Short-Term Rental Accommodation Incentive Scheme: WA to Pay Airbnb Owners to Rent Homes Long-Term
To boost housing supply and the long-term rental market in WA, the State government proposed several solutions, one of them being offering attractive incentives to short-stay owners for offering their property to the long-term residential market.
“Short-term rental accommodation remains an important part of Western Australia’s tourism offering. However, it is impossible to ignore the impact this increasingly popular type of accommodation has had on some local neighbourhoods and communities,” said Premier Roger Cook when asked about the incentive scheme.
With the number of long-term rentals diminishing every year, local governments are proposing to utilise short-stay accommodation for long-term tenants with a substantial $10,000 incentive aimed at property owners.
If you would like to consider alternate strategies for your investment properties, here’s everything you need to know about the Short-Term Rental Accommodation Incentive Scheme!
What is a Short-Term Rental Accommodation?
Short-term rental accommodation (STRA) is the formal name given to short-stay rentals such as holiday homes, apartments, or units which are usually provided for rent to customers on online booking platforms. Essentially, it is any rental accommodation that you can find on Airbnb.
These short-term rentals are set in regional and residential areas, and they are typically un-hosted, which means the property owners do not use or interact with the tenant
Properties rented from short-stay booking platforms are generally rented for the interim of a day, week, or month by month. Long-term rental accommodation, on the other hand, could be rented for a 12-month period (or more in some cases).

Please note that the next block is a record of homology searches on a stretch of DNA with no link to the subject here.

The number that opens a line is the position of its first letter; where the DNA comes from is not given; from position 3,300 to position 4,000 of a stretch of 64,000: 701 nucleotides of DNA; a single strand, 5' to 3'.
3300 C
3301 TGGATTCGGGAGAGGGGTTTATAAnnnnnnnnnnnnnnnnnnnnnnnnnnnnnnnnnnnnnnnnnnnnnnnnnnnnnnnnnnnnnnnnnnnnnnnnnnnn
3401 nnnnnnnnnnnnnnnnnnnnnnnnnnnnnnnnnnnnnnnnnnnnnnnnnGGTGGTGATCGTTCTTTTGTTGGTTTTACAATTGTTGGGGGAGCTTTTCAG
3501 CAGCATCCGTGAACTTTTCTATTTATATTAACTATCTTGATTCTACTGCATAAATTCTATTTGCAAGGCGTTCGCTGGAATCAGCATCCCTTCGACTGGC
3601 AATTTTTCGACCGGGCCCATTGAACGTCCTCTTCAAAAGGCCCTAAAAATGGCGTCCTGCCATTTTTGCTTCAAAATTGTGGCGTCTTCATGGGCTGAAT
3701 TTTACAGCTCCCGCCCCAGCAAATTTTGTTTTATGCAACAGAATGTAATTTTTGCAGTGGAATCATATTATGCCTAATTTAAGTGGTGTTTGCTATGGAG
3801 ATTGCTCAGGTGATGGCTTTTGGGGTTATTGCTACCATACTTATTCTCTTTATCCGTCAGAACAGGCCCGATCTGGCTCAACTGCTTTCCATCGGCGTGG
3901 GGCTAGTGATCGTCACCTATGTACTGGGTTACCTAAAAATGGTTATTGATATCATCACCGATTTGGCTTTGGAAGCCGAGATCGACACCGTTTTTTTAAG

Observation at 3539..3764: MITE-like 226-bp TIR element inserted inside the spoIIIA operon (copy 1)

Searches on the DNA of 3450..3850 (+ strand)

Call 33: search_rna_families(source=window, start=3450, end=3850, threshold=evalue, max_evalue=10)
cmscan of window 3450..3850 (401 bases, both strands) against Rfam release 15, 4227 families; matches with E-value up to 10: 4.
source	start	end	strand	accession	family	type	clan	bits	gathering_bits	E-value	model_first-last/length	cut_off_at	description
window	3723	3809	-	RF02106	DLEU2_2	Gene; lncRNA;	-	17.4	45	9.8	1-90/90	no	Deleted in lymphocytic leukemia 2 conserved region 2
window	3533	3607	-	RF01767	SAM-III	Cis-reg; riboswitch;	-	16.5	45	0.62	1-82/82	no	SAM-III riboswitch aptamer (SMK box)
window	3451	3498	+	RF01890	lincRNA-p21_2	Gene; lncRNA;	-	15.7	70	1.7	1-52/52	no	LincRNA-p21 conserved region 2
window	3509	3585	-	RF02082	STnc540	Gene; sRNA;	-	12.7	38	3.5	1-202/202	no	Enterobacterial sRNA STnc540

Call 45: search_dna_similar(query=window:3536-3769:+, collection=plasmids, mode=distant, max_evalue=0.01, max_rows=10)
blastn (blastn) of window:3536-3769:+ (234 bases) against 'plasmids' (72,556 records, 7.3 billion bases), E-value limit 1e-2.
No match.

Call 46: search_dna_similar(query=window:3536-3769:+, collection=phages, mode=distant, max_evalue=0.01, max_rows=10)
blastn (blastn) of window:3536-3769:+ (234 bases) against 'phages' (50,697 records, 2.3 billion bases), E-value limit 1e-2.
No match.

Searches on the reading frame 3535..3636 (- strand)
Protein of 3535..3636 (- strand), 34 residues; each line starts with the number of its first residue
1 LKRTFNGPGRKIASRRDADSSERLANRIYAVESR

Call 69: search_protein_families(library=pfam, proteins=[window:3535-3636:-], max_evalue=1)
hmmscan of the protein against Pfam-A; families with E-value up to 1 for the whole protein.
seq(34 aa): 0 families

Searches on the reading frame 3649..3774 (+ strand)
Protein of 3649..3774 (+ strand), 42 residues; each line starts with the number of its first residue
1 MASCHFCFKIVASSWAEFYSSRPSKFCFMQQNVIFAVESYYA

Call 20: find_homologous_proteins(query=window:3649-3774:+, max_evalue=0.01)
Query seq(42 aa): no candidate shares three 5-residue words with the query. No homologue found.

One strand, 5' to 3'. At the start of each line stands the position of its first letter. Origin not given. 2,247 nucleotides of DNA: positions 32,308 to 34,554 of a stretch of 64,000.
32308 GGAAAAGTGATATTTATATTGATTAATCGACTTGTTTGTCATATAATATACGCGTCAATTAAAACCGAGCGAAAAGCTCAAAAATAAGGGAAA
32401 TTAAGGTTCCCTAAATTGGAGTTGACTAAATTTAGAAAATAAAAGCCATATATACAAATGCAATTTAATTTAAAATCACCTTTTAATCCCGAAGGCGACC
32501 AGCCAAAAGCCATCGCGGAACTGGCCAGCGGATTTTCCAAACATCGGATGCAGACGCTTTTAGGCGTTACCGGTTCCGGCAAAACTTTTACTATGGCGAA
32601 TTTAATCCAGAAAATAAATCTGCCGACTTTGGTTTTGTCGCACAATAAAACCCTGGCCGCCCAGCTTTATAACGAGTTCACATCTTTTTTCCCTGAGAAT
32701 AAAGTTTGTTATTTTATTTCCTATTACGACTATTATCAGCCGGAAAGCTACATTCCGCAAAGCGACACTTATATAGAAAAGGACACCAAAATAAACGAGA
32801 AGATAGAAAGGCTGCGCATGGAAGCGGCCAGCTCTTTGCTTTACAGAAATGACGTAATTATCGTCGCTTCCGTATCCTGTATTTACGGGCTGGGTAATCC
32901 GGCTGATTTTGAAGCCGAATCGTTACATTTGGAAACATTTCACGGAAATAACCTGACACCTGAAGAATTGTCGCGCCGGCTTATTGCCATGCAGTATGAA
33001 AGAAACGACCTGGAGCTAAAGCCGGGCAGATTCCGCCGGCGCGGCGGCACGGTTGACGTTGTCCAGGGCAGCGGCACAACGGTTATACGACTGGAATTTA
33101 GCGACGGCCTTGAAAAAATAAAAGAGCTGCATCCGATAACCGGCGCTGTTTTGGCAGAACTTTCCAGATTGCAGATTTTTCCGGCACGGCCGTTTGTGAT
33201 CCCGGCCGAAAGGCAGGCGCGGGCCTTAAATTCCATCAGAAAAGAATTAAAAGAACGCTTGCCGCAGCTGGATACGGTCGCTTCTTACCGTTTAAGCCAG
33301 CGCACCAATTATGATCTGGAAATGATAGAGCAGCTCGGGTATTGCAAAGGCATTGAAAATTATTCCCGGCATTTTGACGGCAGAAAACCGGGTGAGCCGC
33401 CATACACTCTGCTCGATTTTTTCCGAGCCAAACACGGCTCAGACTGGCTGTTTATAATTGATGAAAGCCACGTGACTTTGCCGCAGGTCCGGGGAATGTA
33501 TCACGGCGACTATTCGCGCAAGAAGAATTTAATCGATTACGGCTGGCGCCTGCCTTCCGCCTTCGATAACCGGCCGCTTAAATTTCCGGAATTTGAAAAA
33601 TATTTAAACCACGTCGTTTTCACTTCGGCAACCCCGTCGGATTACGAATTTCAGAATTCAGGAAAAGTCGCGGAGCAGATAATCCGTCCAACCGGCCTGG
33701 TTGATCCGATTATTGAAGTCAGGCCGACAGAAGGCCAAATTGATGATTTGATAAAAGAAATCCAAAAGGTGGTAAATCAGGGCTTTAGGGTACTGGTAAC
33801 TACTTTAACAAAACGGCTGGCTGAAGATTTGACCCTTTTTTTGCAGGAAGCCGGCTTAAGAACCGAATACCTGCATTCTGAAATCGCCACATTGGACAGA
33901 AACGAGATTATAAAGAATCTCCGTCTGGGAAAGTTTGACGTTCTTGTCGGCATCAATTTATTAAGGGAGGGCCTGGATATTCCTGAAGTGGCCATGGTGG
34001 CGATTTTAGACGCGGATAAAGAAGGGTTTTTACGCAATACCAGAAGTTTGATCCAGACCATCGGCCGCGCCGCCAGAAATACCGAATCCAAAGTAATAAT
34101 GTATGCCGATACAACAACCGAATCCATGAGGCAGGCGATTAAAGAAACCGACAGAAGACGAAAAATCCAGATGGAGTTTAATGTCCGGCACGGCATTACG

The Western Australian long-term rental market is facing decreasing supply of properties available to long-term tenants, and this is why the government will attempt to transition short-stay rentals, starting in 2024.
Short-Term Rental Accommodation Incentive Scheme: What Is It?
The Cook government is presenting a solution to increase housing supply: providing an STRA incentive scheme, which entails allotting $10,000 to all STRA property owners, encouraging them to advertise their short-term rentals as long-term tenants. With time, this transition should boost housing supply and effectively add more long-term rental properties to the tight market.
“There is a need to ensure that there are sufficient and affordable houses on the long-term rental market while recognising STRA plays an important role in the tourism accommodation sector, which is of critical importance to many regional communities in WA,” commented Treasurer Rita Saffioti on the new regulations.
The STRA incentive scheme, which will be on offer for a six-month period, is expected to make registration and planning changes to all un-hosted STRA properties. By the end of next year, it is expected to expand and encourage all property owners to rent out properties in return for favourable incentives, not just the currently eligible STRA owners.
How to Qualify for Short-Term Rental Accommodation Incentive Scheme
To be eligible for the STRA incentive scheme, you must fulfil the following requirements:
- You must be a property owner with a self-contained flat, unit, or apartment.
- You must have advertised your property on a booking platform as un-hosted short-term rental accommodation six weeks prior to the 9th of November 2023, which is the date on which the new STRA incentive scheme was announced.
- You must transition your property from short-term to long-term rental accommodation by midnight on 8 May 2024.
- You must have a working Australian bank account that can receive transfers.
- You must consent to entering a 12-month residential tenancy agreement. The rent should also not surpass the maximum rent chargeable by location.
Short-Term Rental Accommodation Incentive Scheme Disqualifications
On the other hand, you will not be eligible if:
- You won’t rent the entire property – for instance, you are renting only parts of it, like a room.